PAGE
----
Omega launches the first commercially available divers’ watch, the Marine, water resistant to 135 m.
Birth of Incabloc, the famous shock protection system.
Breitling creates the first chronograph set with a second independent reset push button.
Launch of the Mido Multifort, water resistant, antimagnetic and impact resistant, equipped with a new cork sealing system later known as Aquadura.
Universal launches the first hour-counter wrist-chronograph, the Compax.
From this date, IWC starts producing the Big Pilot’s Watch 52 T.S.C. with a central second hand in accordance with military specifications for navigation or observation watches.
Vulcain begins mass production of its famous mechanical alarm watch, the Cricket, whose name is inspired by the distinctive chirping sound of its alarm.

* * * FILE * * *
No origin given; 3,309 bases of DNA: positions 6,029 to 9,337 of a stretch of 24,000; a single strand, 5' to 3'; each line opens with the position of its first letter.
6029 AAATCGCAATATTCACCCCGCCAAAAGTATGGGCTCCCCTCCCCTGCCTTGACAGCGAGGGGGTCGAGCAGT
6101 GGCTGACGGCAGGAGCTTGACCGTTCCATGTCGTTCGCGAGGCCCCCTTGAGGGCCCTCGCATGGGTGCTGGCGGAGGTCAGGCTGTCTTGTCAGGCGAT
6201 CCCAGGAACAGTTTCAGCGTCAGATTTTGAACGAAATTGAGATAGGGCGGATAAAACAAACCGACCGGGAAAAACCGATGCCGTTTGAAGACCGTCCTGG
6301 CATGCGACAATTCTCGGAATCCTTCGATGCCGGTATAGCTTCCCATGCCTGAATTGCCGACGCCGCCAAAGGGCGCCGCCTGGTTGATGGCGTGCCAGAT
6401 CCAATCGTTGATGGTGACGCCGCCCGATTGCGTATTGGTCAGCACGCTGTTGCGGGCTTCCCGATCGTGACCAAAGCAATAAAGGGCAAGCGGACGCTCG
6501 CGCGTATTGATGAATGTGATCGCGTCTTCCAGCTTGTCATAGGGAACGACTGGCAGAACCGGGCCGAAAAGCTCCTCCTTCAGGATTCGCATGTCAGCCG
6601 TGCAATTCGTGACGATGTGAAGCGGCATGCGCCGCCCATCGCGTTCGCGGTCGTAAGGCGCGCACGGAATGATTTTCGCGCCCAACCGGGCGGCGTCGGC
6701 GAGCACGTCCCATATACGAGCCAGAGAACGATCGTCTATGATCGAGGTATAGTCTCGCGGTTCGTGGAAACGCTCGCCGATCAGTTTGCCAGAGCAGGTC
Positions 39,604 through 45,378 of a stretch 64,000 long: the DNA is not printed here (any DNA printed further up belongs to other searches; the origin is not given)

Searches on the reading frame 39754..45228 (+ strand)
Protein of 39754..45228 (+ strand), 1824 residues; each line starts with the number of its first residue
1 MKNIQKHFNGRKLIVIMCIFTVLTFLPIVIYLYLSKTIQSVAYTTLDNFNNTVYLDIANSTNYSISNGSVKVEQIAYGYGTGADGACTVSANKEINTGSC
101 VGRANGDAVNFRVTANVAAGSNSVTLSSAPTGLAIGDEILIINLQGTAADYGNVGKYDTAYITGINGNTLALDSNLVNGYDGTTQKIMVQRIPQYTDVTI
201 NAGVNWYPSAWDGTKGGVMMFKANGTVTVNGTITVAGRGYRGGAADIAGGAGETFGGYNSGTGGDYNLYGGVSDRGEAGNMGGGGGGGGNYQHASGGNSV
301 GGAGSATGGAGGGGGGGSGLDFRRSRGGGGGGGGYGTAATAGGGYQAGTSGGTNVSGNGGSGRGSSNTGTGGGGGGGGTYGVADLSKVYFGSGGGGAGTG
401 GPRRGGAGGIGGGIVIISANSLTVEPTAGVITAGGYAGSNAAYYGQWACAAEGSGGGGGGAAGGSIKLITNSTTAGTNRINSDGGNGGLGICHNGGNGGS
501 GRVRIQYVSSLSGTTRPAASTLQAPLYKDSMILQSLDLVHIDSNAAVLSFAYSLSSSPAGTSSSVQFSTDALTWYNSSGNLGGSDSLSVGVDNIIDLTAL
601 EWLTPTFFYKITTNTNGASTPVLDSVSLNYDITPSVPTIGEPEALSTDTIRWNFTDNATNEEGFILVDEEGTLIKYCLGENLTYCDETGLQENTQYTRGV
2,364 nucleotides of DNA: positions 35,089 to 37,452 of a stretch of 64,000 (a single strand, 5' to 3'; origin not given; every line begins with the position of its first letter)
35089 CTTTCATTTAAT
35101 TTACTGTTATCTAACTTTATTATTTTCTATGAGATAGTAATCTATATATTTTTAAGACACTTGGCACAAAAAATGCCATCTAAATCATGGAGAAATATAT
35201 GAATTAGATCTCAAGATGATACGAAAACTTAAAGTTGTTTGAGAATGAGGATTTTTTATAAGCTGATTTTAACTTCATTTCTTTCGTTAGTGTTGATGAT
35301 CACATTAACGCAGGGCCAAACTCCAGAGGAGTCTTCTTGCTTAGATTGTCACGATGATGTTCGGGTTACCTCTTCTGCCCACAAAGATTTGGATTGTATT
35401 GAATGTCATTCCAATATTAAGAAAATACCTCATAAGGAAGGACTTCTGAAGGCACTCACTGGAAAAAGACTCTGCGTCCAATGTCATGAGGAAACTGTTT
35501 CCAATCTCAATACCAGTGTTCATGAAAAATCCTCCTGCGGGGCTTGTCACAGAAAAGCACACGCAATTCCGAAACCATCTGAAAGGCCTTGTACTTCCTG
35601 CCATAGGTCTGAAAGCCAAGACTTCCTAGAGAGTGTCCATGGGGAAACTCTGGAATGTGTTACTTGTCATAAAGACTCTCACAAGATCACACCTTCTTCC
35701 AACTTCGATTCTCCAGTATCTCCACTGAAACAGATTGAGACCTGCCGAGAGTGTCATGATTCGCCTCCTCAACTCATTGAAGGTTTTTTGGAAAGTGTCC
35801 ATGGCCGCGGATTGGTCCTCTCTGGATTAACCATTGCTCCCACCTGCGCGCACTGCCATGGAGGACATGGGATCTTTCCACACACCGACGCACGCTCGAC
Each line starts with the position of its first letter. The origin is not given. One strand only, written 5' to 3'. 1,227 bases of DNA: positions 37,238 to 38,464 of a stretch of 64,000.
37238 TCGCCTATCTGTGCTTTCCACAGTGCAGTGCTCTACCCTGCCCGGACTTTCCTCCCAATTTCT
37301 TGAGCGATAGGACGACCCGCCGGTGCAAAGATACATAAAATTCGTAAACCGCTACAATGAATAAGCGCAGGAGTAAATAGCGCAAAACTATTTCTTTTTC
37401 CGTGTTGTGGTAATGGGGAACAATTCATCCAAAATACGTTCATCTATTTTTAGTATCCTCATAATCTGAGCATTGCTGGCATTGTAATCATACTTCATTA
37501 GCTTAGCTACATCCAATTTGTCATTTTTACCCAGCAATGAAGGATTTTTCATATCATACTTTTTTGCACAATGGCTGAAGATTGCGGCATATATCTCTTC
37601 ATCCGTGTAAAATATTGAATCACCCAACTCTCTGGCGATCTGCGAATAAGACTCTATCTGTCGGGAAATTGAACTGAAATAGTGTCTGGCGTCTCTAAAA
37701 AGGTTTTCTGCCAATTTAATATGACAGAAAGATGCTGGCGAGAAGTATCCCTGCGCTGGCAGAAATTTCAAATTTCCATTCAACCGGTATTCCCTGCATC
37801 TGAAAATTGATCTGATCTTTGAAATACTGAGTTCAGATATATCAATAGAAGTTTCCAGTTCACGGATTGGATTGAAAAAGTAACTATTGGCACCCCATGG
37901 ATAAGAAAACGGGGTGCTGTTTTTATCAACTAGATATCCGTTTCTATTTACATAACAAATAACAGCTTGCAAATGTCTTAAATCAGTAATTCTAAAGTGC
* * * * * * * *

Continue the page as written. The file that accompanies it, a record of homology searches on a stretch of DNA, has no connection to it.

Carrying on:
A patent is filed for the ingenious Eterna-Matic ball bearing system by Eterna, which facilitates the movement of the rotor in self-winding watches; this system is subsequently used to equip the collection named after it.
Heuer launches the Solunar wristwatch displaying the tide times.
Blancpain creates the Fifty Fathoms, the first modern diver’s watch, equipped with luminous indexes, unidirectional bezel, automatic and antimagnetic movement and water resistant up to 50 fathoms.
Vacheron Constantin develops the ultra-thin calibre 1003 (1.64 mm thick), the thinnest in its category at the time.